Egypt Through The Stereoscope

A Journey Through The Land Of The Pharaohs

by James Henry Breasted | 1908 | 103,705 words

Examines how stereographs were used as a means of virtual travel. Focuses on James Henry Breasted's "Egypt through the Stereoscope" (1905, 1908). Provides context for resources in the Travelers in the Middle East Archive (TIMEA). Part 3 of a 4 part course called "History through the Stereoscope."...

Position 81 - The Pylons And The Court Of The Temple Of Horus At Edfu (looking East To The Nile)

One might almost expect to see the gorgeous procession of the god moving out across the court so perfect is the condition of this temple. Indeed, there is no ancient temple which can compare with it in preservation, for with the exception of the lost colors, it is almost as it came from the hands of the architect. It is, to be sure, not the oldest of the Egyptian temples, dating, as it does, entirely from the Ptolemaic epoch. There was, of course, a much older temple on this spot, but this present building was begun by Ptolemy III in 237 B. C., and the building was completed as it now is in 57 B. C., having been 180 years in course of construction.

We are now approaching the sandstone region, and this temple is constructed of sandstone, although those which we have thus far seen were chiefly limestone, with some granite trimmings. This building is exactly in a north and south line, so that the pylon on our right faces the south. We are looking across the court eastward, to the palms that fringe the river, and the eastern cliffs rising behind them (Plan 16 and Map 3). Behind the temple are a few whitewashed houses of modern Edfu, with a palm or two swaying lazily in the courts; while at the right rises the minaret of the modern village mosque, not by any means in as good a state of repair as the temple we are about to enter.

This is the first Ptolemaic temple we have visited, although the temple of Denderah was begun under the Ptolemies; but we could not see the rear halls which they erected. We must therefore note one point which distinguishes it from the temples of the Empire. You notice that the colonnaded portico around the court, extends also across the front of it, along the back of the pylon. This feature we have not seen before, and as we shall observe from our next point of view, it is paralleled by a corresponding change at the rear of the court.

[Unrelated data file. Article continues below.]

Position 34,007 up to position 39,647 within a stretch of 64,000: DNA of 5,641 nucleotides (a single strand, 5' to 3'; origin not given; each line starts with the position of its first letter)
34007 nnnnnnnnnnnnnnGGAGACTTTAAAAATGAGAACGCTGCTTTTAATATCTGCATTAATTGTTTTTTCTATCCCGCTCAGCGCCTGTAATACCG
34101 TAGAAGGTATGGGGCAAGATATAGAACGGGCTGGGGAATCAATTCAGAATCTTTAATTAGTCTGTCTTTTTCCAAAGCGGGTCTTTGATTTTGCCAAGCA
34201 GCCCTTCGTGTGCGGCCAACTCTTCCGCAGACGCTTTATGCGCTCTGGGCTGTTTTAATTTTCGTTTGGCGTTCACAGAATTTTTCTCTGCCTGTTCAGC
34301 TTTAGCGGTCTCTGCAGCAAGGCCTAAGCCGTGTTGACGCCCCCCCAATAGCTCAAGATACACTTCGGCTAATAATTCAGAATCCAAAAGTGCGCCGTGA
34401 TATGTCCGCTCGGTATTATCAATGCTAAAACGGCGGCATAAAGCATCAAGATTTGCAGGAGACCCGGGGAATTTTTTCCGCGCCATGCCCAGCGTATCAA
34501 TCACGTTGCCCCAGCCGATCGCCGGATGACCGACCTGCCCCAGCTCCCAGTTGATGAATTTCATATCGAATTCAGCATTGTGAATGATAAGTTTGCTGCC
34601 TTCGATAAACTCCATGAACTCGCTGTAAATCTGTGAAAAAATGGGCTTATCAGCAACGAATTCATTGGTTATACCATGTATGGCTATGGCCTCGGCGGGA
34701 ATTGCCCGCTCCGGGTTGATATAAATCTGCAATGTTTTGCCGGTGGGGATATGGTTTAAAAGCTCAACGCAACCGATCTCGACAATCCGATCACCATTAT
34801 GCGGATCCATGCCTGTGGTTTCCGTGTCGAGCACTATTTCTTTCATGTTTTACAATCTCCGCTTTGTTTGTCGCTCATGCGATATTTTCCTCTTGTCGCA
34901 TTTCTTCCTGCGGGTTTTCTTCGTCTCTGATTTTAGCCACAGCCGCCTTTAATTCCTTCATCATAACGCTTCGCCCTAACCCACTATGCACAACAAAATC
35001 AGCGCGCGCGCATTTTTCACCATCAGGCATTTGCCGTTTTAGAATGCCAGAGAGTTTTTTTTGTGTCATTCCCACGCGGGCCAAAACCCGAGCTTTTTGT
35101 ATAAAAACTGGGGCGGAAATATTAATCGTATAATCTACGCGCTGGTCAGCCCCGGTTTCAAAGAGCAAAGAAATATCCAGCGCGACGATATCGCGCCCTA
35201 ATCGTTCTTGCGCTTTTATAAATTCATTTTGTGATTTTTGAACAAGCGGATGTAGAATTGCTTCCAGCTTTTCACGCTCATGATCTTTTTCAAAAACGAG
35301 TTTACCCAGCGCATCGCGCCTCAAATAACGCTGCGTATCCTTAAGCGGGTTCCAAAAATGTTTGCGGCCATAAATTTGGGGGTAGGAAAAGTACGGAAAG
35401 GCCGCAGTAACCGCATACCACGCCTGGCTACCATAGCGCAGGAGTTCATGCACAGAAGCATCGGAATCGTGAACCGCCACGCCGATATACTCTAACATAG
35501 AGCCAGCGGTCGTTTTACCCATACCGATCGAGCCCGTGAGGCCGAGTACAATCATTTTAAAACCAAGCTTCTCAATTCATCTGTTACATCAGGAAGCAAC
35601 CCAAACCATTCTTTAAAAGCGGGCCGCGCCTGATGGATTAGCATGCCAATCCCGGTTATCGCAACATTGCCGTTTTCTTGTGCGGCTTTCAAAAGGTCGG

The top of these splendid pylon towers affords a view of the temple and the surrounding country, and we shall later take up our position there and look along the axis of the temple toward the north (our left), in a line at right angles with our present line of sight. The top of the towers is gained by a staircase within; two doors in the back of the pylon leading from these inner staircases to the top of the wall of the court before us, you can clearly see from here. Higher up, in the back of the pylon and here at the end are the windows by which the stairway of 242 steps is lighted.

The monotonous reliefs on the pylon, repeated over and over again, represent King Neos Dionysos, the thirteenth Ptolemy (80-52 B. C.), offering before Horus and Hathor, and their son, the young Horus, the divinities of this temple. For the Ptolemies did not record their warlike exploits on the walls of their temples, as did the early Pharaohs; but there are interesting records of the building of this temple on the wall before us a little further to the left.

Immediately in front of this wall is a section of sundried brick construction, part of a house built against the temple. The accumulations from such houses had almost completely covered the temple, so that little but the two pylon towers was visible, until it was excavated by Mariette. We are standing on such accumulations outside of the circle of excavations, and you can see on the extreme right the stairway which leads down from the surface of the rubbish to the level of the ancient pavement in front of the door, by which we are able to enter for the ascent of the pylon.

We will ascend now to the far side of this nearer or western pylon and look sharply to our left or north over the full length of the temple. This new position and our field of vision are given by lines marked 82 on both Plan 16 and on Map 3.

Like what you read? Consider supporting this website: